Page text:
I was thinking that in the formal model (or symbolic model?) the destructor terms were used to model processes that could abort generating some errors or something like that. But then, I realized that it doesn't make sense because Processes are different structures, they are not terms.

So, I found this slide that defines destructors and constructors terms on the page eight as follows:

  • Constructors are used to build terms

  • Destructors manipulate the terms

But it is still unclear to me. Any function manipulate terms and they may be used to build terms... Thus, are these two sets of terms not disjoint?

Well, could someone explain the difference between these two types of terms and say their right definitions ?


1 Answer 1


Now I think I know what are constructor terms and destructor terms.

Constructors are used to build terms

means that there is no correspondent term to represent the application of a constructor to others terms. They are function symbols (like $enc$, to represent encryption) that are applied to other terms resulting in another (like $enc(m, k)$ to represent the encryption of $m$ using key $k$. The term $enc(m, k)$ is not in the list of terms $T$, so, it is a built term).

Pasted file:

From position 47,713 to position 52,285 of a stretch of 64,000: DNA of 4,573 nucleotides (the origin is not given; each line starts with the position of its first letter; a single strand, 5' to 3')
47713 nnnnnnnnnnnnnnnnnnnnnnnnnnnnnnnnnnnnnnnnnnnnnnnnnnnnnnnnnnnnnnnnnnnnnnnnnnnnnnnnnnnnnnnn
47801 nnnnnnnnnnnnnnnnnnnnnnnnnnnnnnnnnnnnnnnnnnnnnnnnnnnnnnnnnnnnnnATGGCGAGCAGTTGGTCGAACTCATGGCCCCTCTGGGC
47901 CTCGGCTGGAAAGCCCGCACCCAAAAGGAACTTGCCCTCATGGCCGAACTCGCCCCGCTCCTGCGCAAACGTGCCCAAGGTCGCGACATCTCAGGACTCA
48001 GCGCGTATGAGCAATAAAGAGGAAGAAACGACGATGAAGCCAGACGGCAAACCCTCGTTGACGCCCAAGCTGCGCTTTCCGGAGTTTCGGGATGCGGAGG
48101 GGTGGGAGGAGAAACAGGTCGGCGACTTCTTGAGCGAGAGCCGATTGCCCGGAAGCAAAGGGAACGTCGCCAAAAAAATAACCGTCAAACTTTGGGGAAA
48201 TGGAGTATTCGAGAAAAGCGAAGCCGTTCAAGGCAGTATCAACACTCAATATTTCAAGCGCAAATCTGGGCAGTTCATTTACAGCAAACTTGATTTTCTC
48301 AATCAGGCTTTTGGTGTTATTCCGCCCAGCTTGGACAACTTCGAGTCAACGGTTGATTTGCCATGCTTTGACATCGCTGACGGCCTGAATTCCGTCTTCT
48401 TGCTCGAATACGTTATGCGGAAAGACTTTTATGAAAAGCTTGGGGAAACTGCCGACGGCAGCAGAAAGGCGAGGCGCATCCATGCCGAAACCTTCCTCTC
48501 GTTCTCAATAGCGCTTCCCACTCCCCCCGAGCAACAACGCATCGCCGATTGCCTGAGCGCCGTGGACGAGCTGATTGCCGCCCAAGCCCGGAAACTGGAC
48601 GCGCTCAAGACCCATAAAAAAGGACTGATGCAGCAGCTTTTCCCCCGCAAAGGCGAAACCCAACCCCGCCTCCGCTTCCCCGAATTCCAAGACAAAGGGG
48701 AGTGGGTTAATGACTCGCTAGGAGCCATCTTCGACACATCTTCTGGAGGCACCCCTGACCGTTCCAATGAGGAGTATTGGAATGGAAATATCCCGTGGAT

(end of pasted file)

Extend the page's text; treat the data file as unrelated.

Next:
Destructors manipulate the terms

as I thought, this sentence is not clear. In fact destructors are applied to other terms just like constructors, but they are interpreted and substituted by other terms. For instance, $dec$ is a destructor term that represents the decryption algorithm and $dec(enc(m, k), k)$ is reduced to the term $m$.

And finally, what I said about destructors in the question was not too wrong... As stated in page 18 of these MPRI notes: "Destructors are used to model the fact that some operations fail."

So, for instance, $dec(enc(m, k_0), k_1)$ fails if $k_0 \not = k_1$, and the process doing the substitution may block or treat the failure.

For instance, assuming $g$ is a destructor, the process

let $x = g(M_1 , ... , M_n )$ in $P$ else $Q$

bounds $x$ to the resulting of $g(M_1 , ... , M_n )$ and then execute $P$, or, execute $Q$ if $g$ fails.

  • $\begingroup$ Please, feel free to discuss this answer and say if something here seems weird to you. $\endgroup$ Commented Mar 9, 2016 at 17:12

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